The Yomiuri ShimbunDear Troubleshooter:
I’m a woman in my late 60s living alone. I recently lost in succession my two beloved dogs that I had for nearly 15 years to illness. I’ve been sick with sorrow.
I think I have to do something to change my current situation, and I’m considering living with an animal again. But my daughter opposes the idea, saying I might not survive the new pet. She also said that up until the dogs’ death, I spent enough on medical fees to have bought a minicar, meaning it would be impossible for me to have another pet given my current financial condition.
Based on my mental health, my son recommended I have a cat because he would take care of it even if I died before the pet. When I told my daughter about my son’s suggestion, she and her child didn’t agree because they wouldn’t be able to visit my house because of their cat allergies. I assume she didn’t say so out of spite, but because she doesn’t want me to face the same sorrow I felt as when the dogs died.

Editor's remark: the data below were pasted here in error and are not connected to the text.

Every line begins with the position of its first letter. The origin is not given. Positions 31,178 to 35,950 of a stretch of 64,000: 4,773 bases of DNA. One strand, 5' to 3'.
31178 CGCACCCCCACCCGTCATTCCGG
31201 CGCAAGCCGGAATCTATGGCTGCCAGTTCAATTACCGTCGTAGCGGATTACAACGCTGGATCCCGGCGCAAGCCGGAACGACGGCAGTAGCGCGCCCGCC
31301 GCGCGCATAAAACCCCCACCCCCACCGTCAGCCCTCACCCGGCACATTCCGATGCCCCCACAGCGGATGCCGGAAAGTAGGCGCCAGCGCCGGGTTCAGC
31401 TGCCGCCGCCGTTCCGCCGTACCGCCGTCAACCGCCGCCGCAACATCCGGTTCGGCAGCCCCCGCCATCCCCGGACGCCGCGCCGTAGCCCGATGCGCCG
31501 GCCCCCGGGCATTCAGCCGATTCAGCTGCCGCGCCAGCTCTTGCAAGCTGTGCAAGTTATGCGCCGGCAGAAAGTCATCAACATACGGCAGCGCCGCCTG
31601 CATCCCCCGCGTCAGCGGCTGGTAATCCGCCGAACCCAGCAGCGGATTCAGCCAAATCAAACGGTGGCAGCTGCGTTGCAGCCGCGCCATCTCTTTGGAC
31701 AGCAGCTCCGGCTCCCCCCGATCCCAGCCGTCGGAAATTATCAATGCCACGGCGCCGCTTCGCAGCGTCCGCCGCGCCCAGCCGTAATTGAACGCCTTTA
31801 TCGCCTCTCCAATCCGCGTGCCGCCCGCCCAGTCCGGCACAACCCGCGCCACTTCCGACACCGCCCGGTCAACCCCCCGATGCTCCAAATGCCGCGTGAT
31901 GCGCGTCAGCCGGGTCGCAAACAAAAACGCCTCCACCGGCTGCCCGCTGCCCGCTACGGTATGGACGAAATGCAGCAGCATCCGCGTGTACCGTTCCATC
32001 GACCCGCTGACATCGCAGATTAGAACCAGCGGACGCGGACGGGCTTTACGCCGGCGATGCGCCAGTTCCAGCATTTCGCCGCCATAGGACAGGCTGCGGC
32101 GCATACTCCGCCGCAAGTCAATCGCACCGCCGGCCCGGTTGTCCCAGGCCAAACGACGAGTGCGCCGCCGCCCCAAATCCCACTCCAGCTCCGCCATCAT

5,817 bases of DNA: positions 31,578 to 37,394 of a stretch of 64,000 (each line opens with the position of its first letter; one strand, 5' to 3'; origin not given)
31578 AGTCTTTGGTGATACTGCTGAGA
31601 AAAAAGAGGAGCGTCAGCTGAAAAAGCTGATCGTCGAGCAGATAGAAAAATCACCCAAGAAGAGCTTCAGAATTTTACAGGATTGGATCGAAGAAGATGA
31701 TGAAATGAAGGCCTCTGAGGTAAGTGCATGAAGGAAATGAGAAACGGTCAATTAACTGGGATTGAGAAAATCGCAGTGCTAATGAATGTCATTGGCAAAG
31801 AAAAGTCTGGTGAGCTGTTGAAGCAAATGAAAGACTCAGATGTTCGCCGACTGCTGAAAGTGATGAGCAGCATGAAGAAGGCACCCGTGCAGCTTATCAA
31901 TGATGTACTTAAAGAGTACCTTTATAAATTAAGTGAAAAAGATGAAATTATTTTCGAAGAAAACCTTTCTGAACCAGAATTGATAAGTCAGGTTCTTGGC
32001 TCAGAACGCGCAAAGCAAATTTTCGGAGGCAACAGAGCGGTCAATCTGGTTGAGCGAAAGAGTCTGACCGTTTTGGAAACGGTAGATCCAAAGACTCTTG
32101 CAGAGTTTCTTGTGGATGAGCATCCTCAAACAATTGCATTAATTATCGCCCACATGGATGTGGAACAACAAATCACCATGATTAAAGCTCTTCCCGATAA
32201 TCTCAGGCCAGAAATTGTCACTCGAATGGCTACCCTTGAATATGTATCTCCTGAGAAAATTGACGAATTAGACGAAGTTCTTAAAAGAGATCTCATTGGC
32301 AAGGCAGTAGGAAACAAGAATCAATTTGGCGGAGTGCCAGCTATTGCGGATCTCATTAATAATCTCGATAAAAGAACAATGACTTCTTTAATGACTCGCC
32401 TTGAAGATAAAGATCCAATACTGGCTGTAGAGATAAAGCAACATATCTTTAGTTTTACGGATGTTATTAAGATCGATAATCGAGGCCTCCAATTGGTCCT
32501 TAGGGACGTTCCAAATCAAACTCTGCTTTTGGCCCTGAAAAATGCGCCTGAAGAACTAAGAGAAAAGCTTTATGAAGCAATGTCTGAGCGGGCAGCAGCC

I can’t figure out what to do, as I can understand the consideration both children are showing me.
I, Aichi Prefecture
Dear Ms. I:
I sympathize with your problem. I have an old cat who’s about 80 in human years. When I lose my current cat, will I be able to accept a new one? Just considering this makes me uneasy. My mother couldn’t continue to keep a cat because of her illness when she was the same age I am now.
Nowadays cats can live longer if they live indoors — some cats can live for about 20 years. However, I think this kind of mind-set is irresponsible when owners believe they could pass away at any time and don’t know whether they can care for their pets until their last moments. Just holding a cat in your arms and cutting its nails is not easy. Generally speaking, cats have weak kidneys, meaning medical fees would cost a lot.
I’m worried you can’t move past your sorrow. It is fortunate for you, however, that your children care about you. I suggest you appreciate their consideration and enjoy things like a long trip and doing volunteer activities from now on, as these are things you couldn’t do while keeping the dogs.
Of course, it’s up to you whether to get a new pet, but I hope you’ll keep this in mind: You loved the two dogs and did your best to take care of them until their end. I believe they were really happy. They are surely watching over you from heaven and will continue to do so in the future.
Hazuki Saisho, writer